For all the good things it does for us, the sun can also be a menace: It can burn your skin, mess with your eyes, and even damage your vehicle. It might also be responsible for that rash you’ve been Googling since you discovered it across your shoulders. You could have a “sun rash” or “sun allergy” and never have even known it, so let’s figure out what that is and what you can do about it.
What is a sun allergy?
According to Mayo Clinic, the term “sun allergy” can be used to describe a variety of conditions, but typically, it refers to any itchy, red rash that shows up on skin after sun exposure. Being prone to a sun allergy can be hereditary or it can crop up unexpectedly thanks to outside factors, like medication or exposure to certain plants, such as giant hogweed, wild parsnip, or lime. Antibiotics, antifungals, antihistamines, cholesterol medication, diuretics, hormones (like birth control), nonsteroidal anti-inflammatory drugs, and retinoids may increase your risk of photoallergic reaction, for instance.
The most common kind of sun allergy is polymorphic light eruption, which is also called “sun poisoning.” The Cleveland Clinic identifies actinic prurigo, photoallergic reaction, and solar urticaria as other types. The signs of a sun allergy vary depending on what is really causing the issue, but in general, watch out for these:
- Little bumps that could become raised patches
- Scaling, crusting, or bleeding
- Blisters or hives
- Stinging or burning
You’re most likely to see these symptoms on skin that was exposed to the sun, so if you’re seeing bumps or crusties on your arms but none where your swimsuit or t-shirt usually covers, that’s a hint you’re dealing with a sun allergy. Expect to see symptoms within minutes or hours after sun exposure.
For the most part, this should clear up on its own, but if your skin’s reaction is “unusual” or “bothersome,” per Mayo, go to a doctor, particularly a dermatologist. You may need steroid creams or pills. Rarely, according to the Cleveland Clinic, sun allergy can cause systemic symptoms like headache, light-headedness, fainting, nausea, vomiting, wheezing, or anaphylaxis. If you experience those symptoms, get to the doctor.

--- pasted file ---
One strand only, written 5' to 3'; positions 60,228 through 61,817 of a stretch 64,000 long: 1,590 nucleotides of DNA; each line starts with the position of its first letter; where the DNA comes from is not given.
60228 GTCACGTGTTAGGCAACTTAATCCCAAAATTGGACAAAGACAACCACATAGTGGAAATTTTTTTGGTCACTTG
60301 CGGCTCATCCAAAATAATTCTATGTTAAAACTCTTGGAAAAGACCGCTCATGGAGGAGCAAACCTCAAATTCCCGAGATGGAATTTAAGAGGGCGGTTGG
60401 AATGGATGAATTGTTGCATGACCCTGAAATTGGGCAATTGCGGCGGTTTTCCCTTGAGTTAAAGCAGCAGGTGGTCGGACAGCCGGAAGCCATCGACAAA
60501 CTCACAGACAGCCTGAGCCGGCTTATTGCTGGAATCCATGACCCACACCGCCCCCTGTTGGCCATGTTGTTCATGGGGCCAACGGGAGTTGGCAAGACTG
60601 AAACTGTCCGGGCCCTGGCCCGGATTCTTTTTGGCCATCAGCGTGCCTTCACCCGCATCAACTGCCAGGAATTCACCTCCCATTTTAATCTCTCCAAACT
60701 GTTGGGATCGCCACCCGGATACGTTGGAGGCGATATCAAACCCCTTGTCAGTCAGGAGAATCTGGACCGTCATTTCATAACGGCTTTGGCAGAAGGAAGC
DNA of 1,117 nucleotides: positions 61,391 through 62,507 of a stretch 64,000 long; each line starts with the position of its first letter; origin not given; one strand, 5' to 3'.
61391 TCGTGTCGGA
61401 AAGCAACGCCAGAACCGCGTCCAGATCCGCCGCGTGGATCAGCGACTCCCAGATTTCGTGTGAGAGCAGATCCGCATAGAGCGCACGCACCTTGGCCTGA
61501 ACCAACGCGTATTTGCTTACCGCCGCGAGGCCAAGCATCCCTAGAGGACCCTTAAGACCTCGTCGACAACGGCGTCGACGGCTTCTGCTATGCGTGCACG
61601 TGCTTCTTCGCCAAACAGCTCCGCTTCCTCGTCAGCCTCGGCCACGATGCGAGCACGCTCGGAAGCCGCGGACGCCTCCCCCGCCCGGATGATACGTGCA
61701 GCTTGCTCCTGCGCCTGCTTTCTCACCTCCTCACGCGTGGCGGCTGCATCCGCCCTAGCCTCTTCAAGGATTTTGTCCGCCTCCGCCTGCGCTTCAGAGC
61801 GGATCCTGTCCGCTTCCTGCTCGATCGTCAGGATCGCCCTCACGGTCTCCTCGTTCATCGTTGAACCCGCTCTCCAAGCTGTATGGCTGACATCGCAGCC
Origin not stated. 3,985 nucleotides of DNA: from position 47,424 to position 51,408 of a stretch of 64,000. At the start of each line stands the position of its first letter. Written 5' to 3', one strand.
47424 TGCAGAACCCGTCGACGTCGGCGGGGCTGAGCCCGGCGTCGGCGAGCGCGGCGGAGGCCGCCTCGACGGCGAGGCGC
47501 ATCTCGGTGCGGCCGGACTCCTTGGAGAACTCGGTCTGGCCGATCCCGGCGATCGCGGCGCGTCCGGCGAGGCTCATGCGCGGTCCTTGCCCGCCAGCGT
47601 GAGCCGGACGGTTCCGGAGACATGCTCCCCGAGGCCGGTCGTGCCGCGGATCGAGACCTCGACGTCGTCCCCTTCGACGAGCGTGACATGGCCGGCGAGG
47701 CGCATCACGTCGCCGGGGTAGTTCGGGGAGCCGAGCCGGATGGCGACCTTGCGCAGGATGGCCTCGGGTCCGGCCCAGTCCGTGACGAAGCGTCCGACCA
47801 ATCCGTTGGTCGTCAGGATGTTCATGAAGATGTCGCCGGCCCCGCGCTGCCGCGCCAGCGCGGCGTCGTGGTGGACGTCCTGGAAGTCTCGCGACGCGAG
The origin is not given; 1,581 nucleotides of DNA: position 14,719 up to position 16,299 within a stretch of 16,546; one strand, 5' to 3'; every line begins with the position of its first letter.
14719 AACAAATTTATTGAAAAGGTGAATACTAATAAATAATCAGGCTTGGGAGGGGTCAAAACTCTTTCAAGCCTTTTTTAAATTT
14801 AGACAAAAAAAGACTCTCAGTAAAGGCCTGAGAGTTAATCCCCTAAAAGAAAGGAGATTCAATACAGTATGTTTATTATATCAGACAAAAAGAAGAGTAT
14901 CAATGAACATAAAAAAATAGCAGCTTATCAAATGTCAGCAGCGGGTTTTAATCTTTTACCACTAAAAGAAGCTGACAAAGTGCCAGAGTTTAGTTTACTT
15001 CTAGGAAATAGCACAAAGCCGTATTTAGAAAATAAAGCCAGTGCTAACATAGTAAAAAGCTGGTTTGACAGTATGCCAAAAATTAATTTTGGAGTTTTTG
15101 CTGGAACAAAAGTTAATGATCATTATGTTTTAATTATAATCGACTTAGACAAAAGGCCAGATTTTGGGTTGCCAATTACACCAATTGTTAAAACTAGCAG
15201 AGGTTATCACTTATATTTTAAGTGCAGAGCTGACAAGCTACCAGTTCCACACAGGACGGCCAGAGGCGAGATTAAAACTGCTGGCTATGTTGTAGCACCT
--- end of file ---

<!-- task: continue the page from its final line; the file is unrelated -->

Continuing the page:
How to prevent a sun allergy
Check with your doctor if any medication you’re on might be contributing to your propensity for skin reactions after sun exposure. Chemicals and medical conditions may impact this, too, so if you have any kind of cosmetic treatment, procedure, or condition, check in with the professionals you work with on any adverse reactions with the sun you might expect. Per Mayo, substances in fragrances, disinfectants, and even some chemicals in sunscreens might trigger skin allergy symptoms when your skin is exposed to them, then to sunlight.
Also be aware that while anyone can have a sun allergy, certain types are more common for people with lighter skin. If you have dermatitis, you also have more of a risk of having a sun allergy, and the same goes for if you have blood relatives who experience sun allergies.
Avoid a sun allergy by doing the following:
- Try to stay out of the sun between 10 a.m. and 4 p.m.
- Gradually increase the amount of time you spend outdoors instead of throwing your skin cells into sudden exposure.
- Wear sunglasses.
- Wear protective clothing, like long-sleeved shirts and wide-brimmed hats.
- Use sunscreen.
- Avoid any of your known triggers.
What to do if you experience an episode
You probably don’t even want to think of the words “oozing,” “crusting,” “swelling,” or “blisters” when you’re planning your next beach outfit. Still, it can happen, and if it does, you should get out of the sun as soon as you notice. Put a cool, damp cloth on the affected areas, drink plenty of water, and pick up an over-the-counter antihistamine to tackle on the symptoms.